Theses Doctoral

Algorithm and Hardware Co-Design for Local/Edge Computing

Jiang, Zhewei

Advances in VLSI manufacturing and design technology over the decades have created many computing paradigms for disparate computing needs. With concerns for transmission cost, security, latency of centralized computing, edge/local computing are increasingly prevalent in the faster growing sectors like Internet-of-Things (IoT) and other sectors that require energy/connectivity autonomous systems such as biomedical and industrial applications.

Energy and power efficient are the main design constraints in local and edge computing. While there exists a wide range of low power design techniques, they are often underutilized in custom circuit designs as the algorithms are developed independent of the hardware. Such compartmentalized design approach fails to take advantage of the many compatible algorithmic and hardware techniques that can improve the efficiency of the entire system. Algorithm hardware co-design is to explore the design space with whole stack awareness.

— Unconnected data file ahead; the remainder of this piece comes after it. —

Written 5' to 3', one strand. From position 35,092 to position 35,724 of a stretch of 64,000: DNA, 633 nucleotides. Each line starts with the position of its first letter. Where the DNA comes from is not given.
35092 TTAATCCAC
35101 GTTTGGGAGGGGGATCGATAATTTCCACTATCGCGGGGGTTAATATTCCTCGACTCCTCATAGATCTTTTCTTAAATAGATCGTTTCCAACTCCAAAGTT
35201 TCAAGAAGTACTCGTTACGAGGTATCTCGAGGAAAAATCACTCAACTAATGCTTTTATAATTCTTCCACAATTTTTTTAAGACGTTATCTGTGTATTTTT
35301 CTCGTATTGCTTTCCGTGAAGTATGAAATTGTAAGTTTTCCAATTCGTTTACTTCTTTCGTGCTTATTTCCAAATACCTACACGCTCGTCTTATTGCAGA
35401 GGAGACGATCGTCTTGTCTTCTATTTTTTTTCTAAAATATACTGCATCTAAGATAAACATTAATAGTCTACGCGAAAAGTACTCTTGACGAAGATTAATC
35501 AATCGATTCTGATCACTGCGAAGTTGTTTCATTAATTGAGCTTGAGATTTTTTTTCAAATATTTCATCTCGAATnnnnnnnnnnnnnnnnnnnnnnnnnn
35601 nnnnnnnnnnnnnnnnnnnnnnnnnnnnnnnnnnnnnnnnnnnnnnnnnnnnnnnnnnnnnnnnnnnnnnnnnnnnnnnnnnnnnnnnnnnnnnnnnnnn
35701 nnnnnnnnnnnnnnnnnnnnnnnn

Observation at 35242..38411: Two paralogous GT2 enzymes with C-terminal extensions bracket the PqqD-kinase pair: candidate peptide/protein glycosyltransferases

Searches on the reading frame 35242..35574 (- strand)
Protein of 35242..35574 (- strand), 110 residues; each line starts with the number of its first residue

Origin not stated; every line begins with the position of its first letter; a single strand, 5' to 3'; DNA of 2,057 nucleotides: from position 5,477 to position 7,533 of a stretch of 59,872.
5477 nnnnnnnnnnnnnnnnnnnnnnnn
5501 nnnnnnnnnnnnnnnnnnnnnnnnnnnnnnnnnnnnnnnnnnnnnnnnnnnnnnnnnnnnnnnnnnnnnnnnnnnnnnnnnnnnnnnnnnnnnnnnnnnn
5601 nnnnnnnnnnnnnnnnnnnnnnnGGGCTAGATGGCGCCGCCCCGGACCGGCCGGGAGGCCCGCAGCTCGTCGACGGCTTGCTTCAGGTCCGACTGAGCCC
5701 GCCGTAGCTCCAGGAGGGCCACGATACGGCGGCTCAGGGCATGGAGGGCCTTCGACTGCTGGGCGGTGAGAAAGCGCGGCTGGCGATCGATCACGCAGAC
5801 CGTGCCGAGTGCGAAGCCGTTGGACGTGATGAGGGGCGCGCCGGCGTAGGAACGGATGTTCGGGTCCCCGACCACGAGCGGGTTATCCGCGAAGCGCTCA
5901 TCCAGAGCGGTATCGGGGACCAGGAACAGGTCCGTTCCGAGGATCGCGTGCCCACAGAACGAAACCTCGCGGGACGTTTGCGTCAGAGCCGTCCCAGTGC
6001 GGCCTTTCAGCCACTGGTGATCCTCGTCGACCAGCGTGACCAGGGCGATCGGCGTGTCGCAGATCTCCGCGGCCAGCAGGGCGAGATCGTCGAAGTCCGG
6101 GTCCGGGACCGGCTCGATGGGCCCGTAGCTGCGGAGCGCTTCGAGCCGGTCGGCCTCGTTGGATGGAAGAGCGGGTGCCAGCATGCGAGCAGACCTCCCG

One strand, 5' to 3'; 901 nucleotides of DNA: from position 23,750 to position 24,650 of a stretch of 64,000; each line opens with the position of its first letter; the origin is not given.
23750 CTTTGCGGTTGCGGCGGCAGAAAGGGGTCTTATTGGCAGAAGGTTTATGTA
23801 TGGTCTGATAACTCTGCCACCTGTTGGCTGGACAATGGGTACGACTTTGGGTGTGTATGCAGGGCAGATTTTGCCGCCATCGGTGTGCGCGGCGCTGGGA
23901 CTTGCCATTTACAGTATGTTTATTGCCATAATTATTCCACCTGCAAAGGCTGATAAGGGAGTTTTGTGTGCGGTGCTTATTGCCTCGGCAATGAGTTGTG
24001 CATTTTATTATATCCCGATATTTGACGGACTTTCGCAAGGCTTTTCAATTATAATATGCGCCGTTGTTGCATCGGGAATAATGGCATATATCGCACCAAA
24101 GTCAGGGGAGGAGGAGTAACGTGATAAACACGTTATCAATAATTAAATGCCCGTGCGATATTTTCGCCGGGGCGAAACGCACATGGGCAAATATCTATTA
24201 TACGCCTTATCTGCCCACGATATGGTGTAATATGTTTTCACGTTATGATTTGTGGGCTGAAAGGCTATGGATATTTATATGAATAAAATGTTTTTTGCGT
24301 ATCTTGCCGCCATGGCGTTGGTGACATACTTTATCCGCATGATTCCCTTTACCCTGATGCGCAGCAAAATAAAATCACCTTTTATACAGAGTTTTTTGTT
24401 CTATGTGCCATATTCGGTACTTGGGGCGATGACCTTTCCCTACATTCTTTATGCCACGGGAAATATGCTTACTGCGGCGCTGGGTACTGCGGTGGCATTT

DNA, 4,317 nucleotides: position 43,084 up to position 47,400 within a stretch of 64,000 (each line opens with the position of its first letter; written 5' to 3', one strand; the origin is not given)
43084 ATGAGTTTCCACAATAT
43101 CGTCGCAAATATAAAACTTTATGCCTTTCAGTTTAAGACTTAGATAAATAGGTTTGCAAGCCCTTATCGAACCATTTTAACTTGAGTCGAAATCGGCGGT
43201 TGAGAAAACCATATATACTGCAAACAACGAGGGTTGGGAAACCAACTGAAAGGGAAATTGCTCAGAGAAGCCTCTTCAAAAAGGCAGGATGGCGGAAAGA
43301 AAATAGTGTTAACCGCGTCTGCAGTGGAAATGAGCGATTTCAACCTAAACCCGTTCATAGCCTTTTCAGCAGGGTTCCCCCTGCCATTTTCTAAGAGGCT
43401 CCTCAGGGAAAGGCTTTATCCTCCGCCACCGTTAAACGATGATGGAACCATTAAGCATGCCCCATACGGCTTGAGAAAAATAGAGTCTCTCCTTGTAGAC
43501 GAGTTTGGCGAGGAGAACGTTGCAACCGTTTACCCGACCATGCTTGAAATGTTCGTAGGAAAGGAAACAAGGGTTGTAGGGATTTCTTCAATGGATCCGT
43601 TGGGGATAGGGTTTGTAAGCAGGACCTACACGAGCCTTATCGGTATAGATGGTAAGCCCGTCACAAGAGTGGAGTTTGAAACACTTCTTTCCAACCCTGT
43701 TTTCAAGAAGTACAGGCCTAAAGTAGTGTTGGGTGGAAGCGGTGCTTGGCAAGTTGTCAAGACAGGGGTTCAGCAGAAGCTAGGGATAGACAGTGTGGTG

The main goal of the algorithm hardware co-design methodology is the enablement and improvement of small form factor edge and local VLSI systems operating under strict constraints of area and energy efficiency. This thesis presents selected works of application specific digital and mixed-signal integrated circuit designs. The application space ranges from implantable biomedical devices to edge machine learning acceleration.


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More About This Work

Academic Units
Electrical Engineering
Thesis Advisors
Seok, Mingoo
Ph.D., Columbia University
Published Here
June 22, 2020